Fried frog legs and duck tongues are still sizzling on the hot plate plonked down in front of me. My Cambodian dinner acquaintances smile broadly. I sometimes question whether the serving of these local delicacies is an act of hospitality or the blunt end of a wry sense of humor testing the reaction of foreigners trying hard not to offend.

 

Cambodians love their food and love eating it with company. No one should eat alone, they say. It’s not surprising they appreciate sitting down with friends, family, and workmates to multiple plates piled with steaming greens, succulent meats, and a hefty serving of rice, as the horrific past of hunger, community dislocation, and nationwide devastation lingers in the not-too-distant past (see Revisiting the “Killing Fields”).

 

Rice culture and cultivation


The staple food of Cambodians is rice. Only a few kilometers out from the capital city of Phnom Penh are verdant rice paddies offering a tranquil reprieve from the city’s hustle and bustle.

 

Rice-based farming systems have been the mainstay of rural livelihoods in Southeast Asia for centuries. However, trends suggest an increasing diversification and intensification1 within these systems, which are opening up new opportunities for farmers as well as highlighting existing production constraints.

 

Puddling or wet cultivation is the traditional method of land preparation for establishing rice─a practice that destroys soil aggregates, breaks the capillary pores through which water enters, disperses clay particles, and lowers soil strength in the puddled layer.2–4 Repeated puddling leads to the formation of a dense layer of soil or hardpan below the topsoil layer that helps retain water in flooded rice fields. The hardpan has high bulk density, which reduces water loss through drainage and allows the field to maintain standing water required in growing the rice crop.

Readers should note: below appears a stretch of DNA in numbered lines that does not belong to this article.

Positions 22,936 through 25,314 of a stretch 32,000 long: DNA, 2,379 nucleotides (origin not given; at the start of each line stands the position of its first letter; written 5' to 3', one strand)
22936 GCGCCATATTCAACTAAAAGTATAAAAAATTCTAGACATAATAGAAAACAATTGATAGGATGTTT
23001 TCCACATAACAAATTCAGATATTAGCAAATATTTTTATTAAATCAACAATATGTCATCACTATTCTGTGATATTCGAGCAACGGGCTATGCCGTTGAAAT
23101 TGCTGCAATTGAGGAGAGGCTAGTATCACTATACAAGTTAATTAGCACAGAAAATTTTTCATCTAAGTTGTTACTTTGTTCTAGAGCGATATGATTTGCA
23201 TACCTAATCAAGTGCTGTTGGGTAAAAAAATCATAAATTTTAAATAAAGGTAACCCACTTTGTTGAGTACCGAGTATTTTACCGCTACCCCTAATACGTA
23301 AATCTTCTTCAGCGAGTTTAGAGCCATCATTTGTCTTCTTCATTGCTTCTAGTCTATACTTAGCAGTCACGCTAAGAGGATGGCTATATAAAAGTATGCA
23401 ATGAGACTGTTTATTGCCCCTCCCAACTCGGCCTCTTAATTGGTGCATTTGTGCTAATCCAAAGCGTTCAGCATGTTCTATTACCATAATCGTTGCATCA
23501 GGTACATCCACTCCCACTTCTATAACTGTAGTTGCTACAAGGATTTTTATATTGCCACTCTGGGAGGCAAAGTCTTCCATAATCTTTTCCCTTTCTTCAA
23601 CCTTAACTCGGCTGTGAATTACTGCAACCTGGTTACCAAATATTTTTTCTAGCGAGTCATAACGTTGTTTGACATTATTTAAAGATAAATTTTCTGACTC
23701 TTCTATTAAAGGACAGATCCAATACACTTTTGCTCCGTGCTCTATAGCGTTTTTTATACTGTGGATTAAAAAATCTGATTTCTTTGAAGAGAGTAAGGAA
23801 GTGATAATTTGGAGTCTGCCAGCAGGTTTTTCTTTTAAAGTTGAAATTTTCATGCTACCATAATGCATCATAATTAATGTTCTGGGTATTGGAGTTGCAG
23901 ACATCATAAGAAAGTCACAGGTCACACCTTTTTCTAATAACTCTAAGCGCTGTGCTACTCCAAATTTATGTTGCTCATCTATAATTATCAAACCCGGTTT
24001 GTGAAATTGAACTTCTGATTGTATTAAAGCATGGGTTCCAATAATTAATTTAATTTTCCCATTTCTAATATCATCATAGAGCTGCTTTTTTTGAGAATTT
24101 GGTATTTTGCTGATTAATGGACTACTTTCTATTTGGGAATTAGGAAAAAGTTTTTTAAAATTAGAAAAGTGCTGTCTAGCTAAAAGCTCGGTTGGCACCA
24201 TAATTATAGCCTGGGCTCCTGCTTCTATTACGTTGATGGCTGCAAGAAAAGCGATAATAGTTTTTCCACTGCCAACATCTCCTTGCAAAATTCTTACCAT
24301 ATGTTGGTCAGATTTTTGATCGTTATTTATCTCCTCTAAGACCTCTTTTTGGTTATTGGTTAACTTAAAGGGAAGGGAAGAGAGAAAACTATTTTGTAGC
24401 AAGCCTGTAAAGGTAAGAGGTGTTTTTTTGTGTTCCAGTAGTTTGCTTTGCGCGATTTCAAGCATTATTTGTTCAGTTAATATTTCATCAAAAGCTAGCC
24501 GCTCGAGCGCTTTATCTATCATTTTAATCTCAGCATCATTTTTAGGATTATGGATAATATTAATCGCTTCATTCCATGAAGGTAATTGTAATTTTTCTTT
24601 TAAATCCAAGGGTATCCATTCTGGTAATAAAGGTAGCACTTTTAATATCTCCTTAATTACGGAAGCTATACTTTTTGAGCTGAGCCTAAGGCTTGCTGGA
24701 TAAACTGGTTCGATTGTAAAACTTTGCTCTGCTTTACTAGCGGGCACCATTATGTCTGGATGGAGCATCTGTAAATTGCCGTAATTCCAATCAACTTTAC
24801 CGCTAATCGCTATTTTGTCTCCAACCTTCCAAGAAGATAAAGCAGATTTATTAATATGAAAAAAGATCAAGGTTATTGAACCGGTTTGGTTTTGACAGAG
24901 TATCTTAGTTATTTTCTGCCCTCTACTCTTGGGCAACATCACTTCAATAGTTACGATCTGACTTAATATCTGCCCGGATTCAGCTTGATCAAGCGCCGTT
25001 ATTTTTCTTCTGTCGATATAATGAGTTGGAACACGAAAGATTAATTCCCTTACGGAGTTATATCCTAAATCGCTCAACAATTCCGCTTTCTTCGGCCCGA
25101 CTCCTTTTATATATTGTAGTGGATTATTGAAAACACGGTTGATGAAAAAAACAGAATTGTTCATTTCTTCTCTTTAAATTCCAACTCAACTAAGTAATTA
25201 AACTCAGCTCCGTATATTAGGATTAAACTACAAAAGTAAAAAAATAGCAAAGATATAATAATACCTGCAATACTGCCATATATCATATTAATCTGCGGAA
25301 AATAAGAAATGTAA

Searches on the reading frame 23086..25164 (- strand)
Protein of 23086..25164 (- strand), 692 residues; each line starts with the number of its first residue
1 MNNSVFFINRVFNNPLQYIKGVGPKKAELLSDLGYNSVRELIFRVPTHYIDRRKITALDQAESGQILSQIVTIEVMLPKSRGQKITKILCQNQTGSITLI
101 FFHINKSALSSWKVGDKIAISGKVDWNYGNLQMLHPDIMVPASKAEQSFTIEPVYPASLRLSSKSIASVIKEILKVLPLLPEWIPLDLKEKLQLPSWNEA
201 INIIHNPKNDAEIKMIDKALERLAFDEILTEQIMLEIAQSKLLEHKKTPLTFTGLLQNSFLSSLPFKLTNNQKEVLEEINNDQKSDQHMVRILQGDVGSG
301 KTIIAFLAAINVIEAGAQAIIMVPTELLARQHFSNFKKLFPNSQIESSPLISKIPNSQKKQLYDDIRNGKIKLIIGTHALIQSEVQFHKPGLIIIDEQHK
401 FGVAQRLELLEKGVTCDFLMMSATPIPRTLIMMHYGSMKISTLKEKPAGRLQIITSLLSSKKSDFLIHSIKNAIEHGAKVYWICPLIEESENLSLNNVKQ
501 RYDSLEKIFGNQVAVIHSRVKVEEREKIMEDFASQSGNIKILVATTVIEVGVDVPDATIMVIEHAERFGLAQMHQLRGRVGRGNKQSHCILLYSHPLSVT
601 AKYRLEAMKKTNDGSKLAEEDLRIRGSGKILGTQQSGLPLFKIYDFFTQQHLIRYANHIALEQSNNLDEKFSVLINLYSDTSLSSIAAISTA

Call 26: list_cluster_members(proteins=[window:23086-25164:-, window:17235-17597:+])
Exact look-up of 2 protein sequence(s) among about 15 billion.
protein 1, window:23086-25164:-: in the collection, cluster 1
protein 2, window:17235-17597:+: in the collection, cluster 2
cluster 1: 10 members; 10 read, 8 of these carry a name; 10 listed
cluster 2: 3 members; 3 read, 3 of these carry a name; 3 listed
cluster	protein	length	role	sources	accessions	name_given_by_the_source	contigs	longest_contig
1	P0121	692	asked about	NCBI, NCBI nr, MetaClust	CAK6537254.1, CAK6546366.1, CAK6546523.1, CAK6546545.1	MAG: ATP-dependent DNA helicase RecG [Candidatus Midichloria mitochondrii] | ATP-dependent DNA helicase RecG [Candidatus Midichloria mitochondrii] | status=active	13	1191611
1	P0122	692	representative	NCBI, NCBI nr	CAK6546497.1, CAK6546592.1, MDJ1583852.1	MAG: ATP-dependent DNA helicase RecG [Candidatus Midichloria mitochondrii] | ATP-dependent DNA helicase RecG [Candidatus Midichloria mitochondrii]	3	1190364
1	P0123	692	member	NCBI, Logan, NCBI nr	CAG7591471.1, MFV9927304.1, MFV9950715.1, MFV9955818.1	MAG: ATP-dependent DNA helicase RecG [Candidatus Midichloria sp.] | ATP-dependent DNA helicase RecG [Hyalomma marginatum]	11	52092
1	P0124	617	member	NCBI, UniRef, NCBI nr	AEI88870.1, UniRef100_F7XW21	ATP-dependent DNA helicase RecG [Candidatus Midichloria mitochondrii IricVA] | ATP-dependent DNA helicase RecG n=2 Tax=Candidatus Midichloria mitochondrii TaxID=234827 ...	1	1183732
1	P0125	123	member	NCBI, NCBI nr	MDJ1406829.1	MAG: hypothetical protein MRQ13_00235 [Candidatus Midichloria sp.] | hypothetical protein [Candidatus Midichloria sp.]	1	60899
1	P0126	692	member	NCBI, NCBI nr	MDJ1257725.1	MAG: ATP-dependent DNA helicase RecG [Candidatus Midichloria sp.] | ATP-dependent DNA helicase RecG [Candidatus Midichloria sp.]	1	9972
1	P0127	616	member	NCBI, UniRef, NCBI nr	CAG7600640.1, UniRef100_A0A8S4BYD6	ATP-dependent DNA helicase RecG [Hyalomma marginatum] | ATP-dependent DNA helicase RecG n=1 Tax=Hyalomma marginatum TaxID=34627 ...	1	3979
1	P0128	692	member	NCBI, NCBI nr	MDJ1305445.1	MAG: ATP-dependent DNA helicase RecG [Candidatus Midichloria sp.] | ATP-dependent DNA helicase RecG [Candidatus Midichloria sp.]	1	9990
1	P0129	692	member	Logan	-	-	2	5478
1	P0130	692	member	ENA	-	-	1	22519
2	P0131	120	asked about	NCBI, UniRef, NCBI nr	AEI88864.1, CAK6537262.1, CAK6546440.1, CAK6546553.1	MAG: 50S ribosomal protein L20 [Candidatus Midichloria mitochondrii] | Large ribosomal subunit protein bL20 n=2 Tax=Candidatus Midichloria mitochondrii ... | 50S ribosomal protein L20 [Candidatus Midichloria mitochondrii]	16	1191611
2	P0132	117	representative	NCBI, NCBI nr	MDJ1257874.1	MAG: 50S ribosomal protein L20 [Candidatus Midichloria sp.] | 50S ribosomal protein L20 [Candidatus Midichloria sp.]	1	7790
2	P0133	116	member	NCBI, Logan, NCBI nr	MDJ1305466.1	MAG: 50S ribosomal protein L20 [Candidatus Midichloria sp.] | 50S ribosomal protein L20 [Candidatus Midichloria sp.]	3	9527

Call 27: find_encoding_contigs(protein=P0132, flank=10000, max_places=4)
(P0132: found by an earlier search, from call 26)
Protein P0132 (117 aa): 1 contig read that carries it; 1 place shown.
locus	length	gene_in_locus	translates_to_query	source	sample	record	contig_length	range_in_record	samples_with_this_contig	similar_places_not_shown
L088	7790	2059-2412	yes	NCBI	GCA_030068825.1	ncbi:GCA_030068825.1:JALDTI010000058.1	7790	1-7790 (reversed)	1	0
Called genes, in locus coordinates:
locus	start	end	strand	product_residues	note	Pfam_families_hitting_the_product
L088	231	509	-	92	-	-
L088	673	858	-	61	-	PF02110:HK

Going beyond rice


In continuous rice culture, the formation and maintenance of the compacted lower soil layer that reduces water infiltration can be considered an investment in infrastructure. In the rice–nonrice system, however, the destruction of surface soil structure and the development of the hardpan can impose serious liabilities on the establishment and performance of crops grown after rice.

 

In Cambodia, hard-setting soils are widespread and strongly influence crop production during the dry season as these tend to limit the retention, movement, and plant use of water and nutrients.6 This is due to two contrasting unfavorable physical conditions at different water contents, namely, the complete breakdown of large, air-dry soil aggregates into microaggregates with sudden immersion in water (slaking)7,8 and an extremely hard structureless mass formed during drying9, with a positive correlation between hard-setting and bulk density.10

 

Irrigation or rainfall after sowing can cause the soil surface to collapse while the subsequent drying may harden the surface, preventing the seedlings from emerging11 or impeding the root growth of established plants.9

 

Growing dry-season crops after rice on hard-setting soils can pose serious challenges for farmers in Cambodia. Further understanding how land formation techniques (leveling, grading, and raised-bed construction) for improved water and nutrient management and efficiencies affect soil structure and the behavior of nutrient and water dynamics is required to develop refined and integrated management practices and realize the potential of high-value non-rice crops.

 

See more: http://ricetoday.irri.org/improving-water-and-nutrient-management-for-double-cropping-in-cambodia/